# Alpha Zero does not converge for Connect 6, a game with huge branching factor - why?

I have a problem with applying alpha zero self-play to a game (Connect 6) with a huge branching factor (30,000 on average).

I have implemented the MCTS as described but I found that during the MCTS simulations for the first move, because P(s, a) is so much smaller than Q(s, a), the MCTS search tree is extremely narrow (in fact, it only had 1 branch per level, and later I have added dirichlet noise and it changed the tree to have 2 child branches instead of 1, per level).

With some debugging I figured that after the first simulation, the last visited child would have a Q value which is on average 0.5, and all the rest of the children would have 0 for their Q values (because they haven't been explored) while their U are way smaller, about 1/60000 on average. So comparing all the Q + U on the 2nd and subsequent simulations would result in selecting the same node over and over again, building this narrow tree.

To make matter worse, because the first simulation built a very narrow tree, and we don't clear the statistics on the subsequent simulations for the next move, the end result is the simulations for the first move dictated the whole self-play for the next X moves or so (where X is number of simulations per move) - this is because the N values on this path is accumulated from the previous simulations from the prior moves. Imagine I run 800 simulations per move but the N value on the only child inherited from previous simulations is > 800 when I started the simulation for the 3rd move in the game.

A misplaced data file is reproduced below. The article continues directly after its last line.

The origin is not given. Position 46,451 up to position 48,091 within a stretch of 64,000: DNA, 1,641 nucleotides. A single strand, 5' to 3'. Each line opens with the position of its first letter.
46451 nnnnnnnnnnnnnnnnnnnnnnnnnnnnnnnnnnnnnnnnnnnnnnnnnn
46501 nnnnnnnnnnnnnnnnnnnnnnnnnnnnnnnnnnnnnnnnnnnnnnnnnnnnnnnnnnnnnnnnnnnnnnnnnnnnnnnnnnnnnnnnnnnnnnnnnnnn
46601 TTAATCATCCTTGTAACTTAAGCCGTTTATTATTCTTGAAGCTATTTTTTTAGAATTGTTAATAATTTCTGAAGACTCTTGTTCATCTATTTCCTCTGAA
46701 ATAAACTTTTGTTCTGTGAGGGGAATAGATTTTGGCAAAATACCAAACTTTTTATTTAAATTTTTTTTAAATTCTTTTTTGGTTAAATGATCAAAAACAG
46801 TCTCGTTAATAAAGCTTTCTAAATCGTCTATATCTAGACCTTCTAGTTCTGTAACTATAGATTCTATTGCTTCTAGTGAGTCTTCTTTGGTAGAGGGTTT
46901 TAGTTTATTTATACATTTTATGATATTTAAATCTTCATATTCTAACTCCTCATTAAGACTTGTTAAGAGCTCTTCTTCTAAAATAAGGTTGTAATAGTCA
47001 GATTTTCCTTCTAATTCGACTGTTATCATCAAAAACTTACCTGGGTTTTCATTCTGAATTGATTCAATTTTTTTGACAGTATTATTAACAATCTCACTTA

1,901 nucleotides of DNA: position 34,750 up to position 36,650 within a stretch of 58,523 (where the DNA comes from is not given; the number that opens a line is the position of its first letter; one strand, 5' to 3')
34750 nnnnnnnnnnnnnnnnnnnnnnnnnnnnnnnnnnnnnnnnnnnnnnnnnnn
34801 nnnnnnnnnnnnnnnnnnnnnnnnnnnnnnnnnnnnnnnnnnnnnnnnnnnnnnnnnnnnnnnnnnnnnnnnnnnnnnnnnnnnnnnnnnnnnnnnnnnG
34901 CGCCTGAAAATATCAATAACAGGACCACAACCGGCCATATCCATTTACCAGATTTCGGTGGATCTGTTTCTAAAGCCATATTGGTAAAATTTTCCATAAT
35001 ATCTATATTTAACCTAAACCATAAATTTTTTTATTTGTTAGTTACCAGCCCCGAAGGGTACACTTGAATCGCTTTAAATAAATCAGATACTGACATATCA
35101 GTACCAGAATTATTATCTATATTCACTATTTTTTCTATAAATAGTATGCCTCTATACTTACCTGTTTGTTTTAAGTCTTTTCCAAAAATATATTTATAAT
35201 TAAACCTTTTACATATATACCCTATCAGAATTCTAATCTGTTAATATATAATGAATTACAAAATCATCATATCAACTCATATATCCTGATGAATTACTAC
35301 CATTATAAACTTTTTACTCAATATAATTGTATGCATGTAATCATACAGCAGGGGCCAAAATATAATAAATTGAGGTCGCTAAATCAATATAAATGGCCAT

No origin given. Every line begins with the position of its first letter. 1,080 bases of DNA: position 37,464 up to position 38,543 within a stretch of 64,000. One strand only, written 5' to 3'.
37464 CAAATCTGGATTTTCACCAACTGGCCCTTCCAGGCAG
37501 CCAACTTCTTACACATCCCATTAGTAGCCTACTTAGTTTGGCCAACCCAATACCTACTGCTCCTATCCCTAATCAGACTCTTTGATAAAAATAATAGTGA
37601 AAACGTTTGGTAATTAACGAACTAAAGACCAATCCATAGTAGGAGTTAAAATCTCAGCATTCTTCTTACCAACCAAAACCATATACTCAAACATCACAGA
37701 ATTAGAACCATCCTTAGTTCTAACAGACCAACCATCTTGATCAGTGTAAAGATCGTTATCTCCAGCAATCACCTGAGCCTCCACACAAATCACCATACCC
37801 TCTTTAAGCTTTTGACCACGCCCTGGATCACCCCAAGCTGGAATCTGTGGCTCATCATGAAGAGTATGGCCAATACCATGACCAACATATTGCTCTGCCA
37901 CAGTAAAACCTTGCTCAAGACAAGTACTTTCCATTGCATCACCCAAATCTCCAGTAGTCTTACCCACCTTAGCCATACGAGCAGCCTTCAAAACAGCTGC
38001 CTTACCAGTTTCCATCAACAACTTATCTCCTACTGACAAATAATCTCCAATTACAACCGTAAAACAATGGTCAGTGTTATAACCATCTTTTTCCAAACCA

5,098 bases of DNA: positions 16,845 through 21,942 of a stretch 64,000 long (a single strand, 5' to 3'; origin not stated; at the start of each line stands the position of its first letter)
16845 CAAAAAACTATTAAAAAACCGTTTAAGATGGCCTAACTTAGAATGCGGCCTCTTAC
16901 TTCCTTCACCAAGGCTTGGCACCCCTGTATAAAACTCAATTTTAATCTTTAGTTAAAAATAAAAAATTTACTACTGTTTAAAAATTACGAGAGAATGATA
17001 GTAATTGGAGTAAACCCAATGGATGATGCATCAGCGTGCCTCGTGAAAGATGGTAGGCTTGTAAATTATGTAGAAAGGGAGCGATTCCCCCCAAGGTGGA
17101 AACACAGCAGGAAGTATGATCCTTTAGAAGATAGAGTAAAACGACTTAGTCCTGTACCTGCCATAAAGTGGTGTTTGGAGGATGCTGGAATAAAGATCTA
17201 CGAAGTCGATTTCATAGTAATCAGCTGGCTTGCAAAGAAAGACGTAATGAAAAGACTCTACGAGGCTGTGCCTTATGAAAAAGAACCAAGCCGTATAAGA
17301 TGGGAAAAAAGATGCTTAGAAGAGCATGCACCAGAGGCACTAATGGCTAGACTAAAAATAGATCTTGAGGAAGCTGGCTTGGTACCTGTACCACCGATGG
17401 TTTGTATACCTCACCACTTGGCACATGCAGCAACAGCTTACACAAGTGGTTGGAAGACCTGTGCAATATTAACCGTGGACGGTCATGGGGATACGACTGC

This is a basically related to question 2 raised in this thread:

AlphaGo Zero: does $Q(s_t, a)$ dominate $U(s_t, a)$ in difficult game states?

I don't think the answer addressed the problem I am having here. Surely we are not comparing Q and U but when Q dominates U then we ended up building a narrow and deep tree and the accumulated N values are set on this single path, preventing the self-play to explore meaningful moves.

At the end of the game these N values on the root nodes of moves played ended up training the policy network, reinforcing these even more on the next episode of training.

What am I doing wrong here? Or is AlphaZero algorithm not well suited for games with branching factor in this order?

Note: as an experiment I have tried to use a variable C PUCT value, which is proportional to the number of legal moves on each game state. However this doesn't seem to help either.

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– nbro
Commented Jan 26, 2021 at 16:24
• I don't know if my experience can be of any help to anyone, but I got this exact scenario because I unintentionally initialize v (or q?) != 0 for newly encountered state when building the Monte-Carlo tree. Basically then the search never considers certain states/branches ever again because the agent thinks it can get better results in the other branches. Commented Jul 15, 2021 at 12:19
• Yes @Nuclear03020704 I believe this is what I ran into. In my case I was initialising Q as 0 but I need it set as 0.5 rather, because my value head has an activation function that returns [0, 1] than [-1, 1]. So it depends on what your representation is for a draw game evaluation :) Commented Feb 1, 2022 at 1:17

There are a few things you can do to address this

(1) Setting Q correctly on unexplored nodes

With some debugging I figured that after the first simulation, the last visited child would have a Q value which is on average 0.5, and all the rest of the children would have 0 for their Q values